Google flu trends has long been the go-​​to example for anyone asserting the rev­o­lu­tionary poten­tial of big data. Since 2008 the com­pany has claimed it could use counts of flu-​​related Web searches to fore­cast flu out­breaks weeks ahead of data from the Cen­ters for Dis­ease Con­trol and Prevention.

Unfor­tu­nately, this turned out to be what I call big-​​data hubris. Col­leagues and I recently showed that Google’s tool has drifted fur­ther and fur­ther from accu­rately pre­dicting CDC data over time. Among the under­lying prob­lems was that Google assumed a con­stant rela­tion­ship between flu-​​related searches and flu preva­lence, even as the search tech­nology changed and people began using it in dif­ferent ways.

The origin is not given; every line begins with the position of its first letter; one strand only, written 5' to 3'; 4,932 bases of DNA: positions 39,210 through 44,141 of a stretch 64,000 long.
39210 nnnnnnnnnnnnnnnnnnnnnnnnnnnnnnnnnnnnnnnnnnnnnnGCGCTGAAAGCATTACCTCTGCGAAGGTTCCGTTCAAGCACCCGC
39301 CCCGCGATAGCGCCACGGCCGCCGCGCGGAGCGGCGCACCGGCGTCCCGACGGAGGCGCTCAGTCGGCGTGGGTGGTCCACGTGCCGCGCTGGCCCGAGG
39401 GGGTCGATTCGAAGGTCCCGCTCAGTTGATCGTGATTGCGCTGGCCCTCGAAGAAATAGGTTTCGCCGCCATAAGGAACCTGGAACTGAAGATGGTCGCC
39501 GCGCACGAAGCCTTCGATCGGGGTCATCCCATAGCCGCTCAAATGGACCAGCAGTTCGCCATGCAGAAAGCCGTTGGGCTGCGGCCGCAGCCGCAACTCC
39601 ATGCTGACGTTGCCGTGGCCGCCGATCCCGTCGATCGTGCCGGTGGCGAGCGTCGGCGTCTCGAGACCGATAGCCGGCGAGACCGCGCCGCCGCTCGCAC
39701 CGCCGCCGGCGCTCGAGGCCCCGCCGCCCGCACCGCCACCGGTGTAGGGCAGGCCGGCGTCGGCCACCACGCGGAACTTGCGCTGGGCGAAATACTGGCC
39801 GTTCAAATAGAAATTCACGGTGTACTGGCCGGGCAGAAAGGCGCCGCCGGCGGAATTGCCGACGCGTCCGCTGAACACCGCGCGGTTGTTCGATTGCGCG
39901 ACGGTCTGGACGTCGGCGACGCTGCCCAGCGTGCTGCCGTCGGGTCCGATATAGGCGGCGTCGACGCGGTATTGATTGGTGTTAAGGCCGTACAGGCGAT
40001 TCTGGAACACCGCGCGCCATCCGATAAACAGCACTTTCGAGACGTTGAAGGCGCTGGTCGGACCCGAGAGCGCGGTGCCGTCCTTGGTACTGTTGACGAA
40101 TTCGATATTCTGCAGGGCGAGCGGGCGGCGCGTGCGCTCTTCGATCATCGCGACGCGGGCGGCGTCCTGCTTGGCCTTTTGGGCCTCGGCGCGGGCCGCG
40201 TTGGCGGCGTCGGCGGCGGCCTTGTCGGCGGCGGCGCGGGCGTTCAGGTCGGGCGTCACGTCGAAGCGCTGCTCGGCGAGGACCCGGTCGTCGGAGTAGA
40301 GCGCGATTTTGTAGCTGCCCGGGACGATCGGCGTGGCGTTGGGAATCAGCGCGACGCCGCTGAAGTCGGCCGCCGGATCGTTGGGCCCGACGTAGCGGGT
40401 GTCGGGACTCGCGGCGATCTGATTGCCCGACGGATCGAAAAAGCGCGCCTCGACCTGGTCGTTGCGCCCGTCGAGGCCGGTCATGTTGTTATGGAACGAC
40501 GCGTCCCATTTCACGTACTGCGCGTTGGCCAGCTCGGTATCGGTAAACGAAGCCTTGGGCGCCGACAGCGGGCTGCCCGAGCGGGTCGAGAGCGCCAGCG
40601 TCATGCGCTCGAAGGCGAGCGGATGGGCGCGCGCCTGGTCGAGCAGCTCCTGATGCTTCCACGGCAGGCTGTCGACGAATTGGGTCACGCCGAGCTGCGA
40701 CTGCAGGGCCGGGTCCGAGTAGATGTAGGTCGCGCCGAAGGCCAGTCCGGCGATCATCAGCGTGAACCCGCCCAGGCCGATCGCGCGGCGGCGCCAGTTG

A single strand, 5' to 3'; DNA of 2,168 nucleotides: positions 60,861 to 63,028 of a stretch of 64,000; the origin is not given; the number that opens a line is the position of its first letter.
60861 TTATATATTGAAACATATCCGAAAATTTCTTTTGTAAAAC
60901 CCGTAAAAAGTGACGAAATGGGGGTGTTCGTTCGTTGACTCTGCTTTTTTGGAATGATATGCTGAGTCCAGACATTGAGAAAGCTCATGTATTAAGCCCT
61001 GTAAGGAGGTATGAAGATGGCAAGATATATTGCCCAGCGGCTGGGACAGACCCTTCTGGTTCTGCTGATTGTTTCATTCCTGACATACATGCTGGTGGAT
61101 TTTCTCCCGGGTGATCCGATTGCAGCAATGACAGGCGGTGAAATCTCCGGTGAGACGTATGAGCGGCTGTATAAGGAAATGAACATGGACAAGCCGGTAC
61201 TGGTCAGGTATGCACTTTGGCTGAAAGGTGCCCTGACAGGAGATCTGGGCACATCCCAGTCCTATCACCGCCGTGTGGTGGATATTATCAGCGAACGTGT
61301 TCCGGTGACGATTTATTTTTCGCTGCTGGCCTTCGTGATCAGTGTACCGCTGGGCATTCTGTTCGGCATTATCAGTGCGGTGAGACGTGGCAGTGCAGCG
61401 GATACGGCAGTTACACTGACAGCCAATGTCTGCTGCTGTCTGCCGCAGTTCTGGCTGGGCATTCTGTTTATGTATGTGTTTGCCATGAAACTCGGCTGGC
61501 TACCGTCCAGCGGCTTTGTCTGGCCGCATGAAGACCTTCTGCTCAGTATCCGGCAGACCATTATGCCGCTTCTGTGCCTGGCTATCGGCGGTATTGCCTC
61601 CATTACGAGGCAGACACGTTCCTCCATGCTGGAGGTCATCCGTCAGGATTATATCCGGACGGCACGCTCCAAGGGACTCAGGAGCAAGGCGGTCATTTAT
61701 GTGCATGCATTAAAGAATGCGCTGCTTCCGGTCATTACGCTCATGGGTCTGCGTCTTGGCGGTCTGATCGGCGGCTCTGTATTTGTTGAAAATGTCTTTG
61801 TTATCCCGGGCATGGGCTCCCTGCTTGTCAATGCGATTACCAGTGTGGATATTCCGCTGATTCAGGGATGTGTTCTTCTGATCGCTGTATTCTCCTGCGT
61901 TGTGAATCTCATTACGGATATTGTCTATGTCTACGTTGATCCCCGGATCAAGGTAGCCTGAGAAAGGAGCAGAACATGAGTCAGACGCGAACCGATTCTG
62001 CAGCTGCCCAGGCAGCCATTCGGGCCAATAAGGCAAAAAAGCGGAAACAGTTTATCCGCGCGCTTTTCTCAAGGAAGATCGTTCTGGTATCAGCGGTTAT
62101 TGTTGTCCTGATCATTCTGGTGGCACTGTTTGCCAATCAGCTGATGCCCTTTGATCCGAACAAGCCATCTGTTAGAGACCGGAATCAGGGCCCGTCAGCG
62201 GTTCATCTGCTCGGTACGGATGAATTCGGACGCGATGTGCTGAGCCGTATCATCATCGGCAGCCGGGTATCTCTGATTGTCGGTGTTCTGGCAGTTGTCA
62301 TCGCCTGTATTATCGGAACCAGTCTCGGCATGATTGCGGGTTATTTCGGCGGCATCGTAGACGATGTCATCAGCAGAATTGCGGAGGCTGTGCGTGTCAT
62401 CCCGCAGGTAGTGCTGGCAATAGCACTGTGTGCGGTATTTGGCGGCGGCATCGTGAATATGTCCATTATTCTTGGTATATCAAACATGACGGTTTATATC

That failure is the big-​​data era’s equiv­a­lent of the Chicago Tribune’s “Dewey Defeats Truman” head­line in 1948. After public-​​opinion sur­veys erro­neously pre­dicted Dewey’s vic­tory, the New York Times declared polling “unable to com­pute sta­tis­ti­cally the unpre­dictable and unfath­omable nuances of human char­acter.” Yet 64 years later, polling is used widely and suc­cess­fully. In aggre­gate it pre­dicted the overall margin of the latest ­pres­i­den­tial elec­tion within tenths of a per­centage point, as well as the out­come in all 50 states. Sur­veys remain the bread and butter of social-​​science research.

Read the article at MIT Technology Review →